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Wylde Center’s Farm to School Newsletter (May 2020)


We hope you enjoy this special edition of Wylde Center's Farm to School Newsletter! We offer a monthly farm to school newsletter for teachers, parents, and other stakeholders to offer helpful information for school gardeners, like seasonal gardening tips, curriculum ideas, and professional development opportunities for teachers. To receive future issues of Wylde Center's monthly Farm to School newsletter, please sign up by following the link!

Staying Connected

We feel confident in sharing this bold, albeit rather obvious, statement--it has been the most beautiful, temperate Spring in metro Atlanta in recent memory.  Cool evenings, warm afternoons, and abundant sunshine have made it a bit more tolerable (dare we say joyful even?) to be sheltering at home in order to stay safe and protect the health of others during this pandemic. The only real downside to this gorgeous weather is that many of us are tied to our computers and other electronics in ways we haven’t been before. With Zoom meetings and Google Classroom and conference calls and video classes and lectures, many of us are forced to completely rethink the way we complete our schoolwork or fulfill our job requirements.

Here at Wylde Center, we’re in the same boat you are!  Typically our work takes us outside at one of our five greenspaces or to school classrooms and gardens, but we too are required to pivot and take a new approach. With that in mind, we’re stocking this newsletter with a variety of online content to get you growing plants, eating fresh fruits and vegetables, and taking advantage of this incredible Spring.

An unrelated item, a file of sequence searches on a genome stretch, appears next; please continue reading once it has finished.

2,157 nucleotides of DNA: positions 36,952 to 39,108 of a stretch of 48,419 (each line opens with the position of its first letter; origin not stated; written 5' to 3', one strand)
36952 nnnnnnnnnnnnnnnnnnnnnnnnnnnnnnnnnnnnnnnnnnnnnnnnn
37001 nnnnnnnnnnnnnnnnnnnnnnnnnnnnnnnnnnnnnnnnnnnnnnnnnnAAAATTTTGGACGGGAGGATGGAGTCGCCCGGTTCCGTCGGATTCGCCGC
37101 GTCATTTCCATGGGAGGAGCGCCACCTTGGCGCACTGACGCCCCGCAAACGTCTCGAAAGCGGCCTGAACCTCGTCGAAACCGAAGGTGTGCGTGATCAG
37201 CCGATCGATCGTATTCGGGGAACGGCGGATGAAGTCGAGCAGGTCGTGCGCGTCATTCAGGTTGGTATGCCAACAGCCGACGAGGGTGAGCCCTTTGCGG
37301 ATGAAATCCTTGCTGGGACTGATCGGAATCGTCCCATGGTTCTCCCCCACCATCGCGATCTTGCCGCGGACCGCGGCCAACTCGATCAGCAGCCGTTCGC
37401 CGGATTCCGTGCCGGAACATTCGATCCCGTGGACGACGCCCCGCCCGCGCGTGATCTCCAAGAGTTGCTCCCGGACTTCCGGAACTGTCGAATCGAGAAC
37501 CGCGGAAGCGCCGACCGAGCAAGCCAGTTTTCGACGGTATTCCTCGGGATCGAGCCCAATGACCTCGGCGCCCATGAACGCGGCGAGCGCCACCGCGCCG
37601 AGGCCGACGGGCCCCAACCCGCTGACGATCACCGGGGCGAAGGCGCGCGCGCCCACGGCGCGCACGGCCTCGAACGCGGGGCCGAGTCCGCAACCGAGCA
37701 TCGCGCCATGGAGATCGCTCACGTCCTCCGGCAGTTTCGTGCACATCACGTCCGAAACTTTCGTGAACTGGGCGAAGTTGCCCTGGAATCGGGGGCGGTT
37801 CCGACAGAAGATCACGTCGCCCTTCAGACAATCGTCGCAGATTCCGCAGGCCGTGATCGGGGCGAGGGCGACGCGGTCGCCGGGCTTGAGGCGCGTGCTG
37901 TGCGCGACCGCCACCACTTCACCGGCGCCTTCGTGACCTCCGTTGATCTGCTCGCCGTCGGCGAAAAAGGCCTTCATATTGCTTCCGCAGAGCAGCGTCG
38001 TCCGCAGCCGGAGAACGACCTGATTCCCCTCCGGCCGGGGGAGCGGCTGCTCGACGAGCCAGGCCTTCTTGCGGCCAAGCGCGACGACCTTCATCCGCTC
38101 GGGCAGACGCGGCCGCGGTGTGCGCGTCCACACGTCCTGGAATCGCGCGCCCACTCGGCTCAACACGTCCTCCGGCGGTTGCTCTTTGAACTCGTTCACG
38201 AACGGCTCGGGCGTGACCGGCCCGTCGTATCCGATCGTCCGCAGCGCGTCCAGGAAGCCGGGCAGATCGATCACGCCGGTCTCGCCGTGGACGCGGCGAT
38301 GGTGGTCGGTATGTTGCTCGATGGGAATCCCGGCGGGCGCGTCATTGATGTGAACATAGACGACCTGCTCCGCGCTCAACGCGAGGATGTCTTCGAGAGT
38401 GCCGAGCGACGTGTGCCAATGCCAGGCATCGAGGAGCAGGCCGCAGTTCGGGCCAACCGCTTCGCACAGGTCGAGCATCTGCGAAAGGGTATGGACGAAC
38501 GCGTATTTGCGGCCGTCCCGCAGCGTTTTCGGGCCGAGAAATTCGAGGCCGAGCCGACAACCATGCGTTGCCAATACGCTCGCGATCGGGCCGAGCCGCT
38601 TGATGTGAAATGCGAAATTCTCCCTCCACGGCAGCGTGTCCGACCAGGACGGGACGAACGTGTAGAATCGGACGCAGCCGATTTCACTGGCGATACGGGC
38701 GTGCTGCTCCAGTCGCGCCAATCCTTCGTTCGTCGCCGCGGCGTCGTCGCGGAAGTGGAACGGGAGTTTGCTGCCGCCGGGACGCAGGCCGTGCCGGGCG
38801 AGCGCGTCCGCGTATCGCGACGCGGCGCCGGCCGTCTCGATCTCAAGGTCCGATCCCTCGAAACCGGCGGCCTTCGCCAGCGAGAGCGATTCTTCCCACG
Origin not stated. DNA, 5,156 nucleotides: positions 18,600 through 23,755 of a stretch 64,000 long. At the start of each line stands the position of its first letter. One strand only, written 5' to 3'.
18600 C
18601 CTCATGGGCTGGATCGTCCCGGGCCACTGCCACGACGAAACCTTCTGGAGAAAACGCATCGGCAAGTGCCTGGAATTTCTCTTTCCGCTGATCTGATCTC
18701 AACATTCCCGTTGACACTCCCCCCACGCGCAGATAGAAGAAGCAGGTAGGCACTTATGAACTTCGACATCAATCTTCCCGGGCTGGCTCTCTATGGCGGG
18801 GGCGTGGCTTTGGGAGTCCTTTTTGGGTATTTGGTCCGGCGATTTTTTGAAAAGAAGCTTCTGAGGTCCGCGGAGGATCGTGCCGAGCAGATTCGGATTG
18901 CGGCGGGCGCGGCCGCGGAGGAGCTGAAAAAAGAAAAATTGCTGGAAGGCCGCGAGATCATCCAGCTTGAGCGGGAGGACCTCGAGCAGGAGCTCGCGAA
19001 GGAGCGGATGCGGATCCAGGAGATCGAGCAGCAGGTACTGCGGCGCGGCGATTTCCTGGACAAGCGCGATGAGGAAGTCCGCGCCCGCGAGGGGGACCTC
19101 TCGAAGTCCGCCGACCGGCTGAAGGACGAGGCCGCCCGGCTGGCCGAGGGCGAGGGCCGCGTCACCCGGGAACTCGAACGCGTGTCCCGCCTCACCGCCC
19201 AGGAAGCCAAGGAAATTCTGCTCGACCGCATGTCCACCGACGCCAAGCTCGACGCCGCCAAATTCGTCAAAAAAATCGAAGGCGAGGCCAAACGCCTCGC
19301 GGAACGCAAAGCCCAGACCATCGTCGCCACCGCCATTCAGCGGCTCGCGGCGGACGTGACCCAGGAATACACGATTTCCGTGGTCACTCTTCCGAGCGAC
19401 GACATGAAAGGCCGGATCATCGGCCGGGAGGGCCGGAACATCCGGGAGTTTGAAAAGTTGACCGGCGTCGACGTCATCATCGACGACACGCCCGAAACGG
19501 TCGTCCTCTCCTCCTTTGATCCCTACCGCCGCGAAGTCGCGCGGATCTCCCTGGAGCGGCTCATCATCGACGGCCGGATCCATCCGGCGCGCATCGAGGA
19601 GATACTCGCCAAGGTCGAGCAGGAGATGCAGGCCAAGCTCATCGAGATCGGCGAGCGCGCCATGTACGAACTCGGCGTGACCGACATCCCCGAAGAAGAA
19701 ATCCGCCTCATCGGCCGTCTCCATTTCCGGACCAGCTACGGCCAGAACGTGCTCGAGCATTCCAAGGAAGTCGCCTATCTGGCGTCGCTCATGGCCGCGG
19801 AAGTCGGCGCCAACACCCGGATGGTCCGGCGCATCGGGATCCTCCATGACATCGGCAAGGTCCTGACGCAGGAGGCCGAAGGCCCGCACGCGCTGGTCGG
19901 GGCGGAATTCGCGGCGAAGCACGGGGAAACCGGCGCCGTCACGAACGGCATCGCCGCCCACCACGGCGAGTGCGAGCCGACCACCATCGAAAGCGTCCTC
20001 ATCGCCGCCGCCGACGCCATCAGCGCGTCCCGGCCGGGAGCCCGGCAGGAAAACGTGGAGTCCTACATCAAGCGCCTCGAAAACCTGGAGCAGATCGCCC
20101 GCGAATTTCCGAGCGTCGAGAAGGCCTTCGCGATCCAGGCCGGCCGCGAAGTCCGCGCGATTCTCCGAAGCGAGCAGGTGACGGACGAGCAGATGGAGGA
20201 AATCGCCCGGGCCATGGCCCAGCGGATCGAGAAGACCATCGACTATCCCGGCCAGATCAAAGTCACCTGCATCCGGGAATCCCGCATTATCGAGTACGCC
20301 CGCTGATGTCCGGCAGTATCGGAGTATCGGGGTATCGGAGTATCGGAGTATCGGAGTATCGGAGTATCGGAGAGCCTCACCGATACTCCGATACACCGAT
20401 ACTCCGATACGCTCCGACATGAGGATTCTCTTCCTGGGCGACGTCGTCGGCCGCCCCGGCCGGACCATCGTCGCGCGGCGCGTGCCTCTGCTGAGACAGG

Please know that we are missing our students and teachers and school families so much and as soon as it is deemed safe to do so, we’re going to be happily gardening and preparing yummy food together in person.


Remote Opportunities for Garden Education

Hopefully you’re getting to enjoy the lovely weather by taking brain breaks outside on walks, riding bikes, or having “recess” in your yard or a nearby park.  While you’re out, here are some ideas for engaging your student in a conversation or activity that is related to their grade-level learning standards.  Help yourself to these book videos to get the ball rolling!

Kindergarten: Ms. Nichole reads If You Plant a Seed by Kadir Nelson. Think about all the living things that rely on plants for food and shelter, then plant some flowers that insects love, like milkweed for monarchs, sunflowers for birds, or zinnias for bees.

Second Grade: Mr. Thom reads Compost Stew: An A to Z Recipe for the Earth by Mary McKenna Siddals, illustrated by Ashley Wolff.  As you prepare a snack or a meal with things that come from the earth, collect the parts you don’t eat to add to a compost pile. Notice how, over time, those parts of fruits or veggies, eggshells, coffee grounds, and dried leaves transform into something that looks very different from how they looked originally. Remember, they are still so full of nutrients and their life cycles will continue in the form of rich compost for the soil.

Fourth Grade: Ms. Nichole reads The Water Princess by Susan Verde, illustrated by Peter Reynolds. Next time you boil a pot of water for pasta or a cup of tea, notice what happens once the water reaches boiling temperature. What happens when you place a lid on the pot, or when you lift the lid above the boiling water? After boiling water to cook vegetables, the pot can go outside to cool off for an hour before being used to water your plants--every drop is a precious resource!

First Grade: Ms. Nichole reads In the Garden with Dr. Carver by Susan Grigsby, pictures by Nicole Tadgell. Remember how Dr. Carver took the time to closely observe all the plants in his garden to determine what each one needed to grow big and strong, then select some plants that you know you could grow in a pot or garden bed. Don’t forget the four main things plants need: sun, healthy soil, water, and air.